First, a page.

Centos 5.5 is basically outdated even though it was released May last year. This is the downside of using a outdated or LTS distro as many of the packages may be too old to really support current applications as users should understand that they may not be able to use the latest applications for a long time as it will eventually hit a wall sooner or later, more likely much sooner compared to the much more current distros.
Perhaps compared to rapid-release desktop-based distros like Fedora or Ubuntu (desktop) it is considered "outdated", but in the enterprise desktop or server space it isn't really (OK, CentOS 6 really shouild have been out by now and that would be thing to outdate CentOS 5.5).
At work, we run 64-bit CentOS 5.5 on both servers and desktops. Whilst the servers run without much "hacking", the desktops need extra love to push out later versions of important desktop software. I use "external" Firefox, Thunderbird, LibreOffice, Adobe Flash/Reader, Java etc. RPMs and keep them bang up to date. It's a pain that Mozilla point blank refuse to roll either 64-bit binary packages or anything in RPM format (both are left to the lame excuse that distros should do it - but CentOS doesn't track anywhere near the latest releases!) - I end up having to roll my own custom (32-bit) RPMs of Thunderbird and Firefox for example (combining icons, spec files and .tar.bz2 files and now libstdc++.so.6 for Firefox).
As for Chromium, I have a 32-bit CentOS 5.5 VM whose sole purpose in life is to build any new dev, beta or stable releases, which can be as frequent as every 4 hours with Google's mad release schedule. Had to build it against dozens of later hand-built libraries though - I'll hopefully be able to just use the binaries when CentOS 6 finally rolls out.
BTW, the "hate this hack" thing is a bit over the top. The libstdc++.so.6 is extracted from Fedora 9 (a relatively close cousin to CentOS 5's Fedora 6 base), it has worked for months without any side effects for me and it only affects the Firefox binary, Firefox plugins and maybe helper apps spawned from Firefox. Any programs started from outside of Firefox are not affected by the library inclusion at all - it's pretty harmless in other words.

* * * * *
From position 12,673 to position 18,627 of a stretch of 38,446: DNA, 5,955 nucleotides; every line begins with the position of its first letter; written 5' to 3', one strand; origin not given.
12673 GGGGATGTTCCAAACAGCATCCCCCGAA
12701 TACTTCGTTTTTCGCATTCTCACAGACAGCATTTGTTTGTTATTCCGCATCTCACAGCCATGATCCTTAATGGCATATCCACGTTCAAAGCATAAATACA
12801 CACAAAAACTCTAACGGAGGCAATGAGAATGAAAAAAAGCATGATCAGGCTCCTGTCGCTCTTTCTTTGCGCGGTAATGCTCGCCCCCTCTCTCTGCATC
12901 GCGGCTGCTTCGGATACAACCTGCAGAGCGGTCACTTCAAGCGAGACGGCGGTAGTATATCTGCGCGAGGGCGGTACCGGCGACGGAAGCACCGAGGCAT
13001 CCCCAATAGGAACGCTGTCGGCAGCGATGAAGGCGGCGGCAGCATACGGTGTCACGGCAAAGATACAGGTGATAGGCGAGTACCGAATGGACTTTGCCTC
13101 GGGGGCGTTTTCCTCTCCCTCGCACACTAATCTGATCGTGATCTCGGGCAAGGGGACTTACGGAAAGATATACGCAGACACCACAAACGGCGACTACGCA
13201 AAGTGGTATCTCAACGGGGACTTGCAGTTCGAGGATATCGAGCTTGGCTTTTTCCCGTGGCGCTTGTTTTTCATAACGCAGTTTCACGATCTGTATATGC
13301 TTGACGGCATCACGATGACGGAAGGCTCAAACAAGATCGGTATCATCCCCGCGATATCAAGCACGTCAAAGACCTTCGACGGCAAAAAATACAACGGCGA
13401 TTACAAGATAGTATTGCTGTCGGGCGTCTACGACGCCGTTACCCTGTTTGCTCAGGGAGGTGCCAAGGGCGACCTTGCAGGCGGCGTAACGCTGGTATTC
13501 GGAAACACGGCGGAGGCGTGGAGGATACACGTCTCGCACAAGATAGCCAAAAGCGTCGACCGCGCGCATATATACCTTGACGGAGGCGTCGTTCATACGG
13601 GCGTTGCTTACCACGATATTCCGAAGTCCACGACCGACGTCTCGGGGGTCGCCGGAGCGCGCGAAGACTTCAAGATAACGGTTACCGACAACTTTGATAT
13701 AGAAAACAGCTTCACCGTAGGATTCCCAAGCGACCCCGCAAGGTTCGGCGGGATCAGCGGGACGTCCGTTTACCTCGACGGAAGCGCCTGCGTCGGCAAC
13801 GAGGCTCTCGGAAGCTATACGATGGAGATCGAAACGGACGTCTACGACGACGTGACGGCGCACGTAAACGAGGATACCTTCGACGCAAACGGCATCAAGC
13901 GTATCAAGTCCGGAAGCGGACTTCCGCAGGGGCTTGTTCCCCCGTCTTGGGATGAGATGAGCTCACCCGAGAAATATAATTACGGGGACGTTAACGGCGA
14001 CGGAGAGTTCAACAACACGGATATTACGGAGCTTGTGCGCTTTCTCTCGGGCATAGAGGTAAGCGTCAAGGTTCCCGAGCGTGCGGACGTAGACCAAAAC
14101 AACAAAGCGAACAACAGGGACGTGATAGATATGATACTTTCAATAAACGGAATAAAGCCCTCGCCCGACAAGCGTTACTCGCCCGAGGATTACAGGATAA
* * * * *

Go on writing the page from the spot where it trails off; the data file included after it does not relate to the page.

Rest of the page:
Mozilla has never planned to provide any packages of Firefox for Linux whether it be .deb or rpm or whatever for the huge list of different distros due to the extra amount of work of compiling and dependencies and such, especially when the Linux distros would likely be providing them anyways. If they did by chance offer RPM's it would probably be compiled for the current distros and not ones with outdated packages like CentOS 5.5 anyways. By the way Firefox 4.0 is the first release for 64-bit builds on Linux and and Mac OSX so be happy for that also.
There was talk in past to work with many of the current Linux distros (CentOS was not in list if I recall) in providing a place on a Mozilla page for one to find and download the packages the Linux distros made but it has yet to happen.
For a time Mozilla was looking at using say Autopackage Bug#277066 (<for reading) for to have cross distribution support as there are how many ways one can install a application on Linux and the dependencies and different dependancy names across distros for same thing can be a pain in the but as a result.
Hey you can have a new nightly of Firefox every hour if you want as the Tinderbox builds new builds quickly to make that four hours be slow.
12 posts • Page 1 of 1